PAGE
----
A study entitled “Variability and Potential Causes for Inconsistencies in Human Datasets” was presented by Katherine Pollard, a senior investigator of the Gladstone Institutes at the Obesity and Microbiome symposium of the AAAS Annual Meeting in San Jose, CA on Friday, February 13, 2015.
Appromiately 1,000 different species of bacteria coexist in the human intestine and form the gut microbiota. The total number of genes represented in this highly diverse microbial community is the gut microbiome. Several studies have established a link between the gut microbiome composition and obesity, both in mice and humans.
In recent years, shotgun metagenomics sequencing technology enabled the analysis of genes in complex samples of microbes, such as the gut microbiota. Now, Dr. Pollard and her team developed several new computational methods of analysis for shotgun metagenomes.
By developing a computational shortcut to rapidly estimate genome size using statistical modeling, Dr. Pollard’s team has been able to improve the accuracy of microbiome studies. Using these tools, they reanalyzed several previous published studies and revealed that there is no strong taxonomic signature for obesity in gut micro biomes. In fact, her lab found that there was greater variability in gut bacteria between the different studies than between the lean and obese individuals within each study. They found that functional repertoires of human microbiomes differ more than was previously estimated due to genome variability within bacterial strains (bacterial DNA of two strains vary by 30% while there is only 0.1% of difference between two human genomes).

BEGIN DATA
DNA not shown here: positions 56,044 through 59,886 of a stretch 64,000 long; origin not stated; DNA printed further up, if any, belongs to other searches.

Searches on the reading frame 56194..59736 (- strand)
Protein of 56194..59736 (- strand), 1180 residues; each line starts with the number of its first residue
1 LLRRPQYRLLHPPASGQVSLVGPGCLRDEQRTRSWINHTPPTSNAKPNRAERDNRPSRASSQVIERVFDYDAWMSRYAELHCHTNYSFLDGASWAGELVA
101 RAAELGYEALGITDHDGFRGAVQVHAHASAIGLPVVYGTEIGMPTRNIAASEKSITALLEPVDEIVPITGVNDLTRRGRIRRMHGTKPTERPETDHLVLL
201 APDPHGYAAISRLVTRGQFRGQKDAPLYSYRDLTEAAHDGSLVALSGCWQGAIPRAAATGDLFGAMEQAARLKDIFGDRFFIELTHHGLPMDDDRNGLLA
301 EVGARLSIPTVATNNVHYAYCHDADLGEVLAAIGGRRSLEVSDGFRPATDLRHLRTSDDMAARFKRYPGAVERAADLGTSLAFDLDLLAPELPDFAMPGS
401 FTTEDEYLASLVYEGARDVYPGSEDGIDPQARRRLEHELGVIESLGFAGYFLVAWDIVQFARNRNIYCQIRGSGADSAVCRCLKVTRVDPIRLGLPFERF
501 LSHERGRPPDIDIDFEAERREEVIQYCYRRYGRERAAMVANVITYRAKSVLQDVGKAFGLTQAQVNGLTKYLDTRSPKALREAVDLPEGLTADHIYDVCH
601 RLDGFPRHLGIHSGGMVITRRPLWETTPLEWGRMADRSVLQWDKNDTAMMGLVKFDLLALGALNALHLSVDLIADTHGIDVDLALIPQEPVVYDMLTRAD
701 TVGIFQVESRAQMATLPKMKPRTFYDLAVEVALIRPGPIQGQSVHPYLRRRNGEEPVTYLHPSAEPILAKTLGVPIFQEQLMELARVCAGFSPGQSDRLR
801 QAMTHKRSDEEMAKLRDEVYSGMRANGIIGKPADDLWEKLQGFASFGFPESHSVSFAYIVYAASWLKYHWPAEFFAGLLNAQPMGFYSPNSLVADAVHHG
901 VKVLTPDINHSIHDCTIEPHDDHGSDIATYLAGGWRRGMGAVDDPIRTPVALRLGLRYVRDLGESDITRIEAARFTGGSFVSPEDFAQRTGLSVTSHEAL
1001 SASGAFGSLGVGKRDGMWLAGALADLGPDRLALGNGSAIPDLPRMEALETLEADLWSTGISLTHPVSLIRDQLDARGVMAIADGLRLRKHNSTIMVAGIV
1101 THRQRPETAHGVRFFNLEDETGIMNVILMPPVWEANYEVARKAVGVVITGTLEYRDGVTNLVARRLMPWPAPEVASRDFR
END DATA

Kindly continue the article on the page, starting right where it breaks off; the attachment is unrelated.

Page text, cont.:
“It’s not enough to say what type of bacterial species are present, because that doesn’t tell you what they’re doing,” explains Dr. Pollard in a press release by Gladstone Institutes. “Since two strains of the same species can have such different genomes, you really need to know what genes are there and what role they play in order to link someone’s gut microbiota to BMI or disease.”
In other developments in obesity, a team of researchers from Shanghai recently reviewed available evidence concerning a newly-discovered exercise-mediated myokine named Irisin, and its potential role in addressing obesity and other metabolic disorders. The review was recently published in the journal Lipids in Health and Disease.